Purchase of Zarlink s I2C components conveys a licence under the Philips I2C Patent rights to use these components in and I2C System, provided that the system conforms to the I2C Standard Specification as defined by Philips. Zarlink and the Zarlink Semiconductor logo are trademarks of Zarlink Semiconductor Inc. Copyright 2001, Zarlink Semiconductor Inc. All Rights Reserved.

TECHNICAL DOCUMENTATION - NOT FOR RESALE

For more information about all Zarlink products visit our Web Site at

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Information relating to products and services furnished herein by Zarlink Semiconductor Inc. or its subsidiaries (collectively “Zarlink”) is believed to be reliable. However, Zarlink assumes no liability for errors that may appear in this publication, or for liability otherwise arising from the application or use of any such information, product or service or for any infringement of patents or other intellectual property rights owned by third parties which may result from such application or use. Neither the supply of such information or purchase of product or service conveys any license, either express or implied, under patents or other intellectual property rights owned by Zarlink or licensed from third parties by Zarlink, whatsoever. Purchasers of products are also hereby notified that the use of product in certain ways or in combination with Zarlink, or non-Zarlink furnished goods or services may infringe patents or other intellectual property rights owned by Zarlink. This publication is issued to provide information only and (unless agreed by Zarlink in writing) may not be used, applied or reproduced for any purpose nor form part of any order or contract nor to be regarded as a representation relating to the products or services concerned. The products, their specifications, services and other information appearing in this publication are subject to change by Zarlink without notice. No warranty or guarantee express or implied is made regarding the capability, performance or suitability of any product or service. Information concerning possible methods of use is provided as a guide only and does not constitute any guarantee that such methods of use will be satisfactory in a specific piece of equipment. It is the user’s responsibility to fully determine the performance and suitability of any equipment using such information and to ensure that any publication or data used is up to date and has not been superseded. Manufacturing does not necessarily include testing of all functions or parameters. These products are not suitable for use in any medical products whose failure to perform may result in significant injury or death to the user. All products and materials are sold and services provided subject to Zarlink’s conditions of sale which are available on request.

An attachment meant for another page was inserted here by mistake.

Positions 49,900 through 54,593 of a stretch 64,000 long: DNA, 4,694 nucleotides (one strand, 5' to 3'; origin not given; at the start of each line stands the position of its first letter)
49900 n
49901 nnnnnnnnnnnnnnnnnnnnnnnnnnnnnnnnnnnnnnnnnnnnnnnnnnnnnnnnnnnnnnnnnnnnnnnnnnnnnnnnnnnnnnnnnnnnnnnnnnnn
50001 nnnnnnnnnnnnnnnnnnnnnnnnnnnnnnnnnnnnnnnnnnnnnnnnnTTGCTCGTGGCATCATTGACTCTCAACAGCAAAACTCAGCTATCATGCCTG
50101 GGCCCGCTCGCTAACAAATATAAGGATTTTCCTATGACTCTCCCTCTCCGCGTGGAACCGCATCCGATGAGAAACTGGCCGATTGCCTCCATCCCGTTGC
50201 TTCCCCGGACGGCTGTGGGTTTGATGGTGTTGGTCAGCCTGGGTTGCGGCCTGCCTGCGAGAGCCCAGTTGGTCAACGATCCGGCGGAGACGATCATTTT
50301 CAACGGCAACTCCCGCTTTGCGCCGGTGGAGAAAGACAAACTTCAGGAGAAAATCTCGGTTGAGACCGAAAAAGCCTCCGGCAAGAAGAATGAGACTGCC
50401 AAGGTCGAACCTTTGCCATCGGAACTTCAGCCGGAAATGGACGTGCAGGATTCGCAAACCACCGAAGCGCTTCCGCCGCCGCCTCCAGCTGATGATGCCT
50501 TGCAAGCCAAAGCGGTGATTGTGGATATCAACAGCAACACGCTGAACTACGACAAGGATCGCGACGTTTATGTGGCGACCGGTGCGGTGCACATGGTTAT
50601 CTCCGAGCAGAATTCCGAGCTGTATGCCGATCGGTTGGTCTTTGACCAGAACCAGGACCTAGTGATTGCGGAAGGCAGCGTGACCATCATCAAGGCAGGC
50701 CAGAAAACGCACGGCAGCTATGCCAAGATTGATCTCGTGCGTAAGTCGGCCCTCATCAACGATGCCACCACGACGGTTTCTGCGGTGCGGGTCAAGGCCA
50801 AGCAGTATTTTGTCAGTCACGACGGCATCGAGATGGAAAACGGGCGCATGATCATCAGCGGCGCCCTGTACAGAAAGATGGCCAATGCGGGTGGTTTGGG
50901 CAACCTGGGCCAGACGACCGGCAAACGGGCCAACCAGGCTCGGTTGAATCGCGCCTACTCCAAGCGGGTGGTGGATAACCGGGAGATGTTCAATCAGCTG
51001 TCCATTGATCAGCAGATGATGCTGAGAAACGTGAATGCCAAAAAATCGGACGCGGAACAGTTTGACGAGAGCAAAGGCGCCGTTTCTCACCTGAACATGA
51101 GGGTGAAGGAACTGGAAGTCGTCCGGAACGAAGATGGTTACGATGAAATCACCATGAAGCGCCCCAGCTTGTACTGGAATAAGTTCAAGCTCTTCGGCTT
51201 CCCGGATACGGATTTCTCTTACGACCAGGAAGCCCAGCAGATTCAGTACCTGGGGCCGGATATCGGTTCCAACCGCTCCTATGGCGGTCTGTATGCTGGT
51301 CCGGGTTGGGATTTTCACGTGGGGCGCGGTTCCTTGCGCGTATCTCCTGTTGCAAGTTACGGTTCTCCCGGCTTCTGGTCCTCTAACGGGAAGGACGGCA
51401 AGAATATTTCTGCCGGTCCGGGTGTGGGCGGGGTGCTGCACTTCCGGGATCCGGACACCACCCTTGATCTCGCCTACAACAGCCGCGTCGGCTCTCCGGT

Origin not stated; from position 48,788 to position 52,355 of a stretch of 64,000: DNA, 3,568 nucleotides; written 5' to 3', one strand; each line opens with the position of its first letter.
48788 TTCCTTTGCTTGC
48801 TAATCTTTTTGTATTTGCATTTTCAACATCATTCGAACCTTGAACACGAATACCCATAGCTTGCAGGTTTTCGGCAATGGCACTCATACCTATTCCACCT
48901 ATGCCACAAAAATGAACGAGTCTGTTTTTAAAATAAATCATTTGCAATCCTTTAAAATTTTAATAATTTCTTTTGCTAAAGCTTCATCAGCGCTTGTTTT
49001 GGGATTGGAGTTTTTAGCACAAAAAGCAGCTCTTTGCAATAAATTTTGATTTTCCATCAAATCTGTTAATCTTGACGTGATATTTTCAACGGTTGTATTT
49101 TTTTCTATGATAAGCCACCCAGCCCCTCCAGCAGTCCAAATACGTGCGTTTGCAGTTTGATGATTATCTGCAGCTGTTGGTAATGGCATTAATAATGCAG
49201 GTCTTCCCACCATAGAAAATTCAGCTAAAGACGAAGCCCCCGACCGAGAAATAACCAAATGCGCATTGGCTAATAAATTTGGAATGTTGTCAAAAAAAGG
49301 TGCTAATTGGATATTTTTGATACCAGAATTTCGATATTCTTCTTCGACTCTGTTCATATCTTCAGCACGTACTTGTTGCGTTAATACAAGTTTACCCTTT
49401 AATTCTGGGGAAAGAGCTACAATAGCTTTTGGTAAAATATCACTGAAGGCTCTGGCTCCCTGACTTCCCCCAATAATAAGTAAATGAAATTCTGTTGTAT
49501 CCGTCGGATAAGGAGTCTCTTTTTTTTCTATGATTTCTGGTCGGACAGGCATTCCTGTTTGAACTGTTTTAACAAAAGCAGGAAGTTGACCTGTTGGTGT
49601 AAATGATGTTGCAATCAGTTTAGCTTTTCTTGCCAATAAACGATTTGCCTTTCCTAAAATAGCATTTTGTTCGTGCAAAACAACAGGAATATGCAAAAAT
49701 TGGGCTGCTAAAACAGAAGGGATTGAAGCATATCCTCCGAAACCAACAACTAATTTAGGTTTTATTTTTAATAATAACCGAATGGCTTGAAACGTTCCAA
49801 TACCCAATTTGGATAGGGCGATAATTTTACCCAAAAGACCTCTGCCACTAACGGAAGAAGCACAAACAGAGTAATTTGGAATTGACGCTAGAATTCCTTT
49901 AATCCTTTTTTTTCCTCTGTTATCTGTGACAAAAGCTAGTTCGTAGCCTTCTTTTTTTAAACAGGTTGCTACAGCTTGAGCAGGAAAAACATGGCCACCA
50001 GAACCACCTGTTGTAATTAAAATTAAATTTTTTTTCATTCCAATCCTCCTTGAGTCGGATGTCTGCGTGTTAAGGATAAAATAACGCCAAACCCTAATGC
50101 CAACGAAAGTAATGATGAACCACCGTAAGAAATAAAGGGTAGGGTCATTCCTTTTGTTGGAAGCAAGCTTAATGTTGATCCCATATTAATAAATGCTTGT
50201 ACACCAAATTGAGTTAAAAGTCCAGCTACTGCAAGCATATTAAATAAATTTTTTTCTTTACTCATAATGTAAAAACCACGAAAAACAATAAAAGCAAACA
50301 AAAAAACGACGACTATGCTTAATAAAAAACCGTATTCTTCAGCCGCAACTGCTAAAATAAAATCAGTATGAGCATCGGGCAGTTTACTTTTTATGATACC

Purchase of Zarlink’s I2C components conveys a licence under the Philips I2C Patent rights to use these components in and I2C System, provided that the system conforms to the I2C Standard Specification as defined by Philips. Zarlink, ZL and the Zarlink Semiconductor logo are trademarks of Zarlink Semiconductor Inc. Copyright Zarlink Semiconductor Inc. All Rights Reserved.